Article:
8. Blackorby, C., Donaldson, D., Weymark, J.A.: Social choice with interpersonal utility comparisons: a diagrammatic introduction. Int. Econ. Rev. 25, 327–356 (1984)

  9. Bosmans, K., Ooghe, E.: A characterization of maximin. Econ. Theory Bull. 1, 151–156 (2013)

  10. Bossert, W., Pfingsten, A.: Intermediate inequality: concepts, indices, and welfare implications. Math. Soc. Sci. 19, 117–134 (1990)

  11. Bossert, W., Weymark, J.A.: Utility in social choice. In: Barberà, S., Hammond, P.J., Seidl, C. (eds.) Handbook of Utility Theory, vol. 2: Extensions, pp. 1099–1177. Kluwer Academic Publishers, Dordrecht (2004)

  12. Chakravarty, S.R.: Inequality, Polarization and Poverty. Springer, New York (2010)

  13. Cowell, F.A.: ‘A fair suck of the sauce bottle’ or what do you mean by equality? Econ. Rec. 61, 567–579 (1985)

  14. Dalton, H.: The measurement of the inequality of incomes. Econ. J. 30, 348–361 (1920)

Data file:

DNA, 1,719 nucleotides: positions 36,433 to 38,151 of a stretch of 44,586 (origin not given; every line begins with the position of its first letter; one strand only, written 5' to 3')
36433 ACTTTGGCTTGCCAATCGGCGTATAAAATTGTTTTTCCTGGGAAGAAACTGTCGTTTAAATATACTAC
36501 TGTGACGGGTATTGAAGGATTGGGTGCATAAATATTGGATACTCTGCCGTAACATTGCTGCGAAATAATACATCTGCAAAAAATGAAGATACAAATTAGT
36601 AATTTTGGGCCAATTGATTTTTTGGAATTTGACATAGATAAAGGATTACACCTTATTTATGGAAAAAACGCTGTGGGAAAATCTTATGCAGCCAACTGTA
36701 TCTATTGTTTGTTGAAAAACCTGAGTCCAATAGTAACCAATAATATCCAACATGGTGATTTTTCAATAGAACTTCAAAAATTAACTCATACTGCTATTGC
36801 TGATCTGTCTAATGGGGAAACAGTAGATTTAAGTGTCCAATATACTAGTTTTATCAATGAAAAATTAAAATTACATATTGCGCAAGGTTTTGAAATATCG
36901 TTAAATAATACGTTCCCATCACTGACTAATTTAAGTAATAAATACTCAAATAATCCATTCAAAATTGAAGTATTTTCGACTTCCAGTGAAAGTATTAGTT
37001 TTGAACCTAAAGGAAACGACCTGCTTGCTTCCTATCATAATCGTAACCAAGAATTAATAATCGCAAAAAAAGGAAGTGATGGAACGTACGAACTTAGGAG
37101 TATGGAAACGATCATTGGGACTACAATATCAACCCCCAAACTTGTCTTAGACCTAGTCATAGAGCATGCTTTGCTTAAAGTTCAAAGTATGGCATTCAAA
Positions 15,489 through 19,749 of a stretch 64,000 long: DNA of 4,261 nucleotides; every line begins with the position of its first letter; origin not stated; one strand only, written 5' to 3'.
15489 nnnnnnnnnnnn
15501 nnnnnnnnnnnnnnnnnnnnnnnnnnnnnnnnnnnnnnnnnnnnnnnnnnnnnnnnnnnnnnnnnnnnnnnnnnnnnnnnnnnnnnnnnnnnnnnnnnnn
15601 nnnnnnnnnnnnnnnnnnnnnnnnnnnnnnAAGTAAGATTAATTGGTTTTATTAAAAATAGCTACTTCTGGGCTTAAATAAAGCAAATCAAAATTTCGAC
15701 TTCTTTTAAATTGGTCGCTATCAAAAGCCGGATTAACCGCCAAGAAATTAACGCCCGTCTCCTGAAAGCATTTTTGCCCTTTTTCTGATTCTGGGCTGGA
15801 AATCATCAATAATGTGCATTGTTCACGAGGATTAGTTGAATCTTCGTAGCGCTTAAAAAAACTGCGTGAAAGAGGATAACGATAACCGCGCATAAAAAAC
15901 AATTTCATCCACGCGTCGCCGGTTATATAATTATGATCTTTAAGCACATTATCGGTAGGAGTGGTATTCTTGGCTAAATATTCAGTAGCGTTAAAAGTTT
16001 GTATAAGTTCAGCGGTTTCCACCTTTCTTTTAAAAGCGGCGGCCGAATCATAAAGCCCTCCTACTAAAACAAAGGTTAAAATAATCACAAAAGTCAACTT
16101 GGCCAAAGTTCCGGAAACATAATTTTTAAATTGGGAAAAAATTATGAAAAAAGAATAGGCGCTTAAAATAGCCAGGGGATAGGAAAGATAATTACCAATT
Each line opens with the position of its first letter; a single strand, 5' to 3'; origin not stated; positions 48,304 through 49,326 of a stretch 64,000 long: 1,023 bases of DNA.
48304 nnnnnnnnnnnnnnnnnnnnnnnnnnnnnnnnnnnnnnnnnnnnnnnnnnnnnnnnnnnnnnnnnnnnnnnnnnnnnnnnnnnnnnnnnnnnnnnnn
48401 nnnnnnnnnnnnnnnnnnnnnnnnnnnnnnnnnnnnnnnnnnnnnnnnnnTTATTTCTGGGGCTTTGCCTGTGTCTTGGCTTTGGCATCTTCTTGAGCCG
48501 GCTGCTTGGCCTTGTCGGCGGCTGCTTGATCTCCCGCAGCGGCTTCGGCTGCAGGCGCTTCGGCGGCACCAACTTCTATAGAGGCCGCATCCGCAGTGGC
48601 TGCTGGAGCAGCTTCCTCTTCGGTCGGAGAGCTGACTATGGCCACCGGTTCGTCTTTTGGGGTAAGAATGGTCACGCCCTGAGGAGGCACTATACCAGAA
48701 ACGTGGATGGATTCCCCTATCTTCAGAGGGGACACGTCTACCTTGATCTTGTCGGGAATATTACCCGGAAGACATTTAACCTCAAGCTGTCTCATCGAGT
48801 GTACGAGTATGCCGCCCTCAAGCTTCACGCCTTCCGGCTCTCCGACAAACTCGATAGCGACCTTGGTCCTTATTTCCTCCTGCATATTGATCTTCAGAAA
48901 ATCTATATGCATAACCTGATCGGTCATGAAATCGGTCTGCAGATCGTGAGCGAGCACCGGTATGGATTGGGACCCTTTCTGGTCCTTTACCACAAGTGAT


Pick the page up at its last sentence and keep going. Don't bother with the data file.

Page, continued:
15. d’Aspremont, C., Gevers, L.: Equity and the informational basis of collective choice. Rev. Econ. Stud. 44, 199–209 (1977)

  16. d’Aspremont, C., Gevers, L.: Social welfare functionals and interpersonal comparability. In: Arrow, K.J., Sen, A.K., Suzumura, K. (eds.) Handbook of Social Choice and Welfare, vol. I, pp. 459–541. North-Holland, Amsterdam (2002)

  17. Deschamps, R., Gevers, L.: Leximin and utilitarian rules: a joint characterization. J. Econ. Theory 17, 143–163 (1978)

  18. Figuières, C., Long, N.V., Tidball, M.: The MBR intertemporal choice criterion and Rawls’ just saving principle. Math. Soc. Sci. 85, 11–22 (2017)

  19. Hammond, P.J.: Why ethical measures of inequality need interpersonal comparisons. Theory Decis. 7, 263–274 (1976)

  20. Hammond, P.J.: Equity in two person situations: some consequences. Econometrica 47, 1127–1135 (1979)

  21. Kamaga, K.: When do utilitarianism and egalitarianism agree on evaluation? An intersection approach. Math. Soc. Sci. 94, 41–48 (2018)

  22. Kolm, S.-C.: The optimal production of social justice. In: Margolis, J., Guitton, H. (eds.) Public Economics, pp. 145–200. Macmillan, London (1969)

  23. Kolm, S.-C.: Unequal inequalities. I. J. Econ. Theory 12, 416–442 (1976)